Tom DeWeese
It matters how you stand
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By Tom DeWeese
July 11, 2018

Justice has finally been achieved as the federal government's war against western ranchers and property owners has taken a second major hit.

First, Cliven Bundy and his sons, Ryan, Ammon, Dave and Mel, were released in January, 2018, after three trials that never found them guilty of a crime, yet they spent close to two years behind federal bars, while being physically tortured and abused by cheating and lying Bureau of Land Management (BLM) thugs. As they were forced into solitary confinement, subjected to daily body searches, and other physical abuses, they were labeled by the government and mainstream media to be nothing more than paranoid right-wing loons.

Finally, a judge found that it was the BLM which was dangerous, guilty of perpetrating violence and spreading lies in an attempt to take control of the Bundy Nevada land that had been in the family's possession since the 1880s. The BLM started the range war against the Bundys, claiming that Bundy cattle were a danger to the desert tortoise. And so, as the BLM openly bragged about roughing up Dave Bundy, grinding his face into the ground, they confiscated the cattle from land on which the Bundys had legal grazing rights dating back one hundred years.

Meanwhile, in Southwest Oregon, Dwight and Steven Hammond, also multi-generation cattle ranchers, were imprisoned for allowing a routine controlled-burn fire to leak onto a small portion of neighboring public grazing land. It's a standard practice by ranchers to use the burns to keep down weeds and debris that would feed large forest fires. It also helps keep burnables away from ranch buildings. In short, its just good land management. The forest service does it too. In fact, the accidental spread of the Hammond fire onto federal land surely helped improve government land.

The federal government worked to throw the book at the Hammonds, charging them with intentionally and maliciously setting fires on public lands. The Department of Justice actually charged Steven Hammond with lighting the fire to cover an illegal deer hunt on land that was managed by the BLM. It filed a civil suit that cost the Hammonds over $400,000. Meanwhile the government vigorously worked to prosecute the Hammonds to put them behind bars.

Yet the Jury acquitted them on most of the charges and U.S. District Judge Michael Hogan, considering the fact that the Hammonds were upstanding citizens, decided that the usual minimum sentence of five years was too harsh for the supposed crime. Thus, Dwight Hammond received only three months and his son Steven was sentenced to a year and a day. They served that time and returned home to their ranch in Diamond, Oregon.

The Obama Justice Department actually accused the Hammonds of terrorism and demanded more time be served, so prosecutors filed an appeal to overturn Judge Hogan's lighter sentence. As a result the Hammonds were forced back into jail to complete the full five years.

This injustice by the federal judicial system is what forced other ranchers, including the Bundys, to travel to Burns, Oregon in January 2016 to occupy the Malheur National Wildlife Refuge. The point was to expose the government's war on ranchers, of which the Hammonds were the latest victims of this massive government overreach.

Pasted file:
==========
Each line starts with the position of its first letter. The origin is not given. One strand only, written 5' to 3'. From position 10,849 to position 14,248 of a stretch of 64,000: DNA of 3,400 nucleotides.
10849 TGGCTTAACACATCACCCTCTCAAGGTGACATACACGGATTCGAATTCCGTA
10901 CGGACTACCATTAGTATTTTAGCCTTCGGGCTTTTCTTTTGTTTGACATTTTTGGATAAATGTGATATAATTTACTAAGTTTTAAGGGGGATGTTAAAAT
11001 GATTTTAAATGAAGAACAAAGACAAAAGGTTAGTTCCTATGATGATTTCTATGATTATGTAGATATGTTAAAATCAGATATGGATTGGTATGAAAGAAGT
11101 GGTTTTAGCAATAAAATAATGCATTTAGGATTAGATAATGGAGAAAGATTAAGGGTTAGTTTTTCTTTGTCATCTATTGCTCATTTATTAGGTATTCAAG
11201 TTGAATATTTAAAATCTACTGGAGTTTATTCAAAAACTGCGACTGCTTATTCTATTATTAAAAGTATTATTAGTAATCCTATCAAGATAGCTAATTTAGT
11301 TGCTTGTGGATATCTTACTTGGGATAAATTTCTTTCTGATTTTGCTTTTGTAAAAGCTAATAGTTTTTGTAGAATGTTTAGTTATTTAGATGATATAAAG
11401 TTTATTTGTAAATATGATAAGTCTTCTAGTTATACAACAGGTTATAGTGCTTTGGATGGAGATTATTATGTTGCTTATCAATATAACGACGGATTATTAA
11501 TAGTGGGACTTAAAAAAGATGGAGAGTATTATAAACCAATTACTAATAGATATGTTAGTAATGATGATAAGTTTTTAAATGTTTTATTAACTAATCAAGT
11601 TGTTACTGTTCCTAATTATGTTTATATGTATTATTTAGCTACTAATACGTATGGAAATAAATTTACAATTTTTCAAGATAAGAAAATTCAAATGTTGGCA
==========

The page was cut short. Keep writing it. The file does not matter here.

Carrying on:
Once again, the government reacted with massive firepower. This time, as several of the protestors were on their way to a public meeting to explain their purpose and try to work out some sort of solution, federal and state agents arrested Ammon Bundy in a road block. Meanwhile, officials forced the car carrying rancher and protest leader LaVoy Finicum, off the road, into a trap. As LaVoy exited the car with his hands up in an attempt to protect the others still in the car, state police and FBI officers opened fire and killed LaVoy Finicum as they claimed he was going for a gun. Video has proven he was not. His wife, Jannette Finicum has now filed a wrongful death lawsuit.

For decades, ranchers across the American West have endured such intimidation and lawlessness by the federal government. Finally, some of their strong, independent neighbors said enough is enough. All they desire is to live in peace as good stewards of the land. And so, against all odds, they took a stand against the powerful government forces. Frankly, the outcome seemed hopeless. How does an individual gain justice in a rigged system that controls the court rooms and the media?

But a new battle cry is being heard as more and more Americans are beginning to see through the government smokescreen of intimidation and persecution. The Bundys and the Hammonds have led a renewed battle for the very issue that built this nation's freedom and prosperity – the right to own and control private property.

On Tuesday, July 10, 2018, President Donald Trump fully pardoned Dwight and Steven Hammond and they too are headed home. They and the Bundys endured oppression from an out of control American government unlike anything we could have imagined existed in our nation. They fought an unwavering battle for freedom. And they have won. Now the American public must honor their sacrifice by demanding a full investigation into the lawless behavior of the BLM and U.S. Forest Service. American ranchers must never again be subjected to the tyranny endured by the Bundys and the Hammonds. As LaVoy Finicum once said, "It matters how you stand!"

© Tom DeWeese

 

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Tom DeWeese

Tom DeWeese is one of the nation's leading advocates of individual liberty, free enterprise, private property rights, personal privacy, back-to-basics education, and American sovereignty and independence... (more)

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